Monday, September 10, 2007

Manhattan Meadows

What to do if you are a pair of Serbs in New York on potentially the greatest day in your country's tennis history? Tickets for the US open are either too expensive, unavailable, or both, especially on the day of the finals, but you can go to Madison Square Park and watch the match in a relaxed picnic atmosphere.
Hey, it's a meadow, not one of those in Flushing, but Manhattan is not that bad either.
So we packed up a big towel, some sandwiches and fruit, and got there an hour early to find a nice spot on the grass, with some shade from the hot September sun. After quite a bit annoying brainwashing from corporate sponsors, the match started and the crowd cheered as if we were in the stadium on the other side of the screen and the players could actually hear us. It was a lot of fun. Although Federer did eventually, and deservedly, win, Novak recovered well from all the blunders and was obviously the favourite of the crowd in the park. It seems quite likely we may be seeing a rematch next year, but with a different outcome.
We should try and get tickets on time.

Sunday, September 09, 2007

The Incredible See-Saw

No more stealing the neighbors' cable when they are away. Finally in our own apartment and with our own connection to the internet for my official 100th post.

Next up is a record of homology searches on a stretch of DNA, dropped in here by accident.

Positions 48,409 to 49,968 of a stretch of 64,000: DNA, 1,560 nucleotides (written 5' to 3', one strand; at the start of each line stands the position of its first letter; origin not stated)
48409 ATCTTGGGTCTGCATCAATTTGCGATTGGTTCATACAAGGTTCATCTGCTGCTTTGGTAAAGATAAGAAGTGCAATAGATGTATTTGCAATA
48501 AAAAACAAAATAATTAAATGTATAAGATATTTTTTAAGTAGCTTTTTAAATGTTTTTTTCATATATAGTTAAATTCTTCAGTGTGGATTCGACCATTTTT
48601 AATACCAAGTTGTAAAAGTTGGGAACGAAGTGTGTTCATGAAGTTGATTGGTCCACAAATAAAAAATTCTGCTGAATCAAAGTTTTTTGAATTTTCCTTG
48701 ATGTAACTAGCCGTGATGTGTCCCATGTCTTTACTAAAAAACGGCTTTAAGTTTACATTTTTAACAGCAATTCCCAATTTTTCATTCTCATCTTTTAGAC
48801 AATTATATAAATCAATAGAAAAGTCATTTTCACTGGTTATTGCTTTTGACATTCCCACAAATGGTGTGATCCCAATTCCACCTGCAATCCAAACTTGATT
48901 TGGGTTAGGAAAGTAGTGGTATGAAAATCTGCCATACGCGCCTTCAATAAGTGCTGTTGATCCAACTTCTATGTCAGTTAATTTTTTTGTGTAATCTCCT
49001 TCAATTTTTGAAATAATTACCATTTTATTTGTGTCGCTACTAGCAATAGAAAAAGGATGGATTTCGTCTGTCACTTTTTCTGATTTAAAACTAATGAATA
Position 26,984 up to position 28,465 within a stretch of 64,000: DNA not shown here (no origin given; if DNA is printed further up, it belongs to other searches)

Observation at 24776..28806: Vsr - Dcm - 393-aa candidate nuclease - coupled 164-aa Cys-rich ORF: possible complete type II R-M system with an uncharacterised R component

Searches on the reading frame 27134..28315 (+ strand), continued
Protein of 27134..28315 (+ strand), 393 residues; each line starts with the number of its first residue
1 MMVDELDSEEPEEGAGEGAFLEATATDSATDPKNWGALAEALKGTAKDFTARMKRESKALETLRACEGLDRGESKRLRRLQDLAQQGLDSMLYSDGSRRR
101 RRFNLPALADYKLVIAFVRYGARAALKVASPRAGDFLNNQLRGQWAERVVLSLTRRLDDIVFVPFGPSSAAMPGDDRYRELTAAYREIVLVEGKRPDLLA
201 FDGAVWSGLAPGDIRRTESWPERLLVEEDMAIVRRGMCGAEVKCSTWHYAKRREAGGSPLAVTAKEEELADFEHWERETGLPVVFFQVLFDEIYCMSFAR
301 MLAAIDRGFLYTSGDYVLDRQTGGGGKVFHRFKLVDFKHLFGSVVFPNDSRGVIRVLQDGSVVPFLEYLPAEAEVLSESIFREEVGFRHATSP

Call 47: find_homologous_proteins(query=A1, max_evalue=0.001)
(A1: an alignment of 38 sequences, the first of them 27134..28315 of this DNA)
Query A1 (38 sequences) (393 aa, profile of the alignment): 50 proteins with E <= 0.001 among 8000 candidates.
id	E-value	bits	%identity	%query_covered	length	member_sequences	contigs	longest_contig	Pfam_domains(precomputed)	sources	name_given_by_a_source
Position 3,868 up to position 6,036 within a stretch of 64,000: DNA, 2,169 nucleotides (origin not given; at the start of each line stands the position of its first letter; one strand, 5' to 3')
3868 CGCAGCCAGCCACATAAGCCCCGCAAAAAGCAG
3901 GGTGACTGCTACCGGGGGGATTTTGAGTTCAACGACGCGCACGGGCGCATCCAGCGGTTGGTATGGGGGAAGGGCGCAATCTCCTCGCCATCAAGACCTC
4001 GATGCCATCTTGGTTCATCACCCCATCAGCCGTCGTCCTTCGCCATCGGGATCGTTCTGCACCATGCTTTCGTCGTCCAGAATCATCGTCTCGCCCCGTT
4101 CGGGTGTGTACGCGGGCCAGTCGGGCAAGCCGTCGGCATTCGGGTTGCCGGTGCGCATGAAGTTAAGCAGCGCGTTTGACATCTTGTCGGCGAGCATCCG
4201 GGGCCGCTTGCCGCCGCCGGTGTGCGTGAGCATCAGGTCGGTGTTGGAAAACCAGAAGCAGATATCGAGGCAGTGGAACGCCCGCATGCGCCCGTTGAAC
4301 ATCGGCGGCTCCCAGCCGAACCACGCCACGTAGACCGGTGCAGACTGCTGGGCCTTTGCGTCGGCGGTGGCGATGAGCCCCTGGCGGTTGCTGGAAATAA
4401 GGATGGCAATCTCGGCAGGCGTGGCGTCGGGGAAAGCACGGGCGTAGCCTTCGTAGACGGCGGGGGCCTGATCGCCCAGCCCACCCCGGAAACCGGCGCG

As the furniture, and plates and flowers are slowly coming in and our new home is beginning to take shape, we are at the absolute peak of a constantly fluctuating curve that has been our stay here so far.
Only two weeks earlier, homeless and jobless and with our budget melting away more rapidly than anticipated we just cracked. It's terrible to feel like an outsider it's humiliating that all your life savings from years of working hard somewere now very far away amount to so little.It's hard to be cut of from everyone you know.
Fortunately not everyone - we have each other.
I am scared even to think of how I could cope with this alone. When I fell down Ivan was there to help me up and comfort me. And then the next day it would be his turn to get depressed and I'd be there with the voice of reason urging for patience and not loosing focus and hard work. And this incredible see-saw of emotions seems to have worked. Falling and getting up, we pulled and pushed each other through what I hope was the worst of the crisis. In a month we have accomplished a lot. May not sound so much but it was hard getting here. A new country, a new home, a new job, a new school. By no means is it going to get easy any time soon, but I know we're going to be alright.